Even though it's a business model that's as old as the hills, it's working extremely well on the Internet. Currently we're turning our database—that's how we measure our success as a list manager—at a rate of $4.50 per name per year. That's calculated at an average list price of 20 cents a name times 22 or 23 rentals a year, so you're looking at $4.50 gross sales, of which half goes to the list owner. We have list owners making $100,000 a month from our program.

Mr. Doyle: Does each partner's opt-in categories remain the same?

Ms. Resnick: Not necessarily. We have 3,000 categories they can build, ranging from very broad topics like the Internet or business or travel, to very specific topics like gothic novels or aromatherapy or woodworking. We allow each list owner to decide which list would be most appropriate and most relevant to the people who come to their site, then they can build as many or as few lists as they want on a topic.

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Mr. Driscoll: My name is Mike Driscoll with ( What is your opinion of the ( business model? With all the revenues you're talking about, should consumers be compensated rather than the marketers?

Ms. Resnick: That's an interesting question. In fact, a guy wrote to me from the U.K. recently about and we were batting this issue back and forth. Why not pay the consumers? After all, they're the ones letting their names be rented. Why pay the sites that collect the names? I believe that at some point in the future there's going to be a court case which will decide that consumers actually own their own intellectual property and should be compensated in some way.

At this point, however, the logistics of making micropayments to four million consumers would be relatively daunting. If you take a look at how it's being handled at MyPoints (, Netcentives (, Web Stakes (, Cybergold ( or any of the incentive marketing programs, they are giving points, frequent flyer miles or some kind of incentive, bonus or reward for joining and responding to their lists. In those cases, consumers are being paid not in cash, but in credits they can use for products and services.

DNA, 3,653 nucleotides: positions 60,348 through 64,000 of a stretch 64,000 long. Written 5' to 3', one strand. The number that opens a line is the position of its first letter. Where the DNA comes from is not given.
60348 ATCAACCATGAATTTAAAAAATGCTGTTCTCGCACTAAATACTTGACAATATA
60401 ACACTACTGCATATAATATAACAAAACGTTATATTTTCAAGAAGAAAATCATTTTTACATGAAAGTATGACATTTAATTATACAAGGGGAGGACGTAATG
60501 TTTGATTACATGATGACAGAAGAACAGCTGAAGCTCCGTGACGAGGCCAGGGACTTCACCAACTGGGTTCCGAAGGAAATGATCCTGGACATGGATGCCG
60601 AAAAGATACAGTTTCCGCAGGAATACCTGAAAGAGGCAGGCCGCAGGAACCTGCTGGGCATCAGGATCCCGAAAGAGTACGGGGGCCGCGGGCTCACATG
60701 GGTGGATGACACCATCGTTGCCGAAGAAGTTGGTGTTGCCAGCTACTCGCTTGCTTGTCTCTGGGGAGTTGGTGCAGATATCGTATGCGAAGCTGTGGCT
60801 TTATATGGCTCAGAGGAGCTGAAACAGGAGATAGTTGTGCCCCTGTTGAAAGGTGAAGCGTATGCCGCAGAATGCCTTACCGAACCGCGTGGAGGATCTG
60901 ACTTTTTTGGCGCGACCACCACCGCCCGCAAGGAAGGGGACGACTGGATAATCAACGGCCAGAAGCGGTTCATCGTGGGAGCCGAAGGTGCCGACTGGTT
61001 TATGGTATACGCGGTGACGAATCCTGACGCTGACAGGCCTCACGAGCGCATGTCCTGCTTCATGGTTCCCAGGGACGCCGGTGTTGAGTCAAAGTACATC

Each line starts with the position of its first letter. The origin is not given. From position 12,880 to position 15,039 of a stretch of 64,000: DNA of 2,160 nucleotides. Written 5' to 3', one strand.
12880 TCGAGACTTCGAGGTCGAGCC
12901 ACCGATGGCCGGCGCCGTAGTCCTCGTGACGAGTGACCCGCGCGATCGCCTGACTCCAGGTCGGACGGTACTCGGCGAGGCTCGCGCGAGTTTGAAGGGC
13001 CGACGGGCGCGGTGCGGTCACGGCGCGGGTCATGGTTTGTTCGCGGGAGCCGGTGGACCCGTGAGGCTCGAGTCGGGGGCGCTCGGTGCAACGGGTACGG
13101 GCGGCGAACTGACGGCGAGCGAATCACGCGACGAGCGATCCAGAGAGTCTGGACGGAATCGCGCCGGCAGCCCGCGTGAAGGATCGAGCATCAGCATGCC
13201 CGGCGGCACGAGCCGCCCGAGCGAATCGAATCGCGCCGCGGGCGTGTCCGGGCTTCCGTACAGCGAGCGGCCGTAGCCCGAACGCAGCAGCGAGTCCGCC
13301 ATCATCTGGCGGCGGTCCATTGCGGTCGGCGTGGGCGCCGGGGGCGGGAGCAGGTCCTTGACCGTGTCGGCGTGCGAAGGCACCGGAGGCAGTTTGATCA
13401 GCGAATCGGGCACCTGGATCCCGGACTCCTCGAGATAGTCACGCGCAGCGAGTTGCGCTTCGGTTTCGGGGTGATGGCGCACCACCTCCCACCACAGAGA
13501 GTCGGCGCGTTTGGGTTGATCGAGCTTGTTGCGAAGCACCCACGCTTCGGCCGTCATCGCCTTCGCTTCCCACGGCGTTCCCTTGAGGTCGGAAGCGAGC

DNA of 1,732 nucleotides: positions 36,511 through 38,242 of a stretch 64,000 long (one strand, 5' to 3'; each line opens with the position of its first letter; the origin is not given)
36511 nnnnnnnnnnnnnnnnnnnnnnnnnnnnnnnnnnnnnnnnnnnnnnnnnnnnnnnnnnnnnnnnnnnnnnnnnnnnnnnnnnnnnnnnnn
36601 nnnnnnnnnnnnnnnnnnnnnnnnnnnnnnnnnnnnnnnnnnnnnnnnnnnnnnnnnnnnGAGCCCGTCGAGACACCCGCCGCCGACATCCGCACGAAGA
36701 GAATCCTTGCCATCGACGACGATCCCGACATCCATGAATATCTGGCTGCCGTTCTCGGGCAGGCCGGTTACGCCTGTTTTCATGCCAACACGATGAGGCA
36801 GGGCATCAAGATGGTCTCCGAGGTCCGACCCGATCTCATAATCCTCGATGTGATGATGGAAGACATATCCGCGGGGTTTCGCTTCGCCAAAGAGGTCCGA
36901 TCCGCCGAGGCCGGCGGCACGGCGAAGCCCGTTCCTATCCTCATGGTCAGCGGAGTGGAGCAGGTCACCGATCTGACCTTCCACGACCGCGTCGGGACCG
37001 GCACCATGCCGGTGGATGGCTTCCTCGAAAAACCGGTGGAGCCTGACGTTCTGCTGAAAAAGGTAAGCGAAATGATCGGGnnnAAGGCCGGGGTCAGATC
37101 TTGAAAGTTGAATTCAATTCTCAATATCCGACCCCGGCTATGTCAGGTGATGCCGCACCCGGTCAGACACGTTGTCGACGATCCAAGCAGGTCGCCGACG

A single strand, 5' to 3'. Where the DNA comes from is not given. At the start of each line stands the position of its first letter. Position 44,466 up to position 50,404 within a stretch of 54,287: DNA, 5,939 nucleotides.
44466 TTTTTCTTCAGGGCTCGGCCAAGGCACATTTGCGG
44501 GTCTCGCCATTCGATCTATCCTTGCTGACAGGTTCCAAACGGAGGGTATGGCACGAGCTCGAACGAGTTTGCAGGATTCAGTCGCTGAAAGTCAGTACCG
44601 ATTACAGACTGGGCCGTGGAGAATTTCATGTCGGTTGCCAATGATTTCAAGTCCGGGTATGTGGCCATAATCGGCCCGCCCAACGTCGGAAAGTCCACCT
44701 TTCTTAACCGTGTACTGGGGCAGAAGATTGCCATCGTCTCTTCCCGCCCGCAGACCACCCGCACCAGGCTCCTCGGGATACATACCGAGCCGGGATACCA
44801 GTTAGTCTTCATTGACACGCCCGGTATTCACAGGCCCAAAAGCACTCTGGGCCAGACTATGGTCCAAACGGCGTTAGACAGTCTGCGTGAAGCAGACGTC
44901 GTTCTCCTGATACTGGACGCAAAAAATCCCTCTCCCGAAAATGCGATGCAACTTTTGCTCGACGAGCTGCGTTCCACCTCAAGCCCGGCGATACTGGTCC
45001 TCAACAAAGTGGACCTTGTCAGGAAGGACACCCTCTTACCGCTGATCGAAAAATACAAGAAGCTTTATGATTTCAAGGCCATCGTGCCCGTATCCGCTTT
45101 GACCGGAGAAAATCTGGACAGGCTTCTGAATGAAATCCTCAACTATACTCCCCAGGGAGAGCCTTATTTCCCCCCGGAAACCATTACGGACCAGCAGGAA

We've taken a more traditional list management and brokerage approach, saying that it's the Web site owner or aggregator of the names that deserves the payment. To be honest, we see our business as bringing buyers and sellers together. We believe that the reason why four million people sign up for our lists is because they are getting information and news about valuable services, products and discounts. They are getting value, even though they're not getting a cash value. If it ever went the other way, either in court or because it's what the Internet community wanted, we would write the software and develop the technology to make it possible for every single one of our list members to be paid. Having said that, I can tell that you that I don't think it's ever going to be cost-effective for an individual list member to go around to ZD or Dell or Compaq or the thousands of mailers that we work with and individually offer up their names. The companies we work with will always need to go through a broker or middleman like us that can give them not just one or two or three names, but a million names at one time. If some day we're writing checks to the list members as opposed to the list owners, that doesn't really matter to us. At the end of the day, the important thing is putting buyers and sellers together and aggregating a large database of qualified names.


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Statements made at Netpreneur events and recorded here reflect solely the views of the speakers and have not been reviewed or researched for accuracy or truthfulness. These statements in no way reflect the opinions or beliefs of the Morino Institute, or any of their affiliates, agents, officers or directors. The transcript is provided "as is" and your use is at your own risk.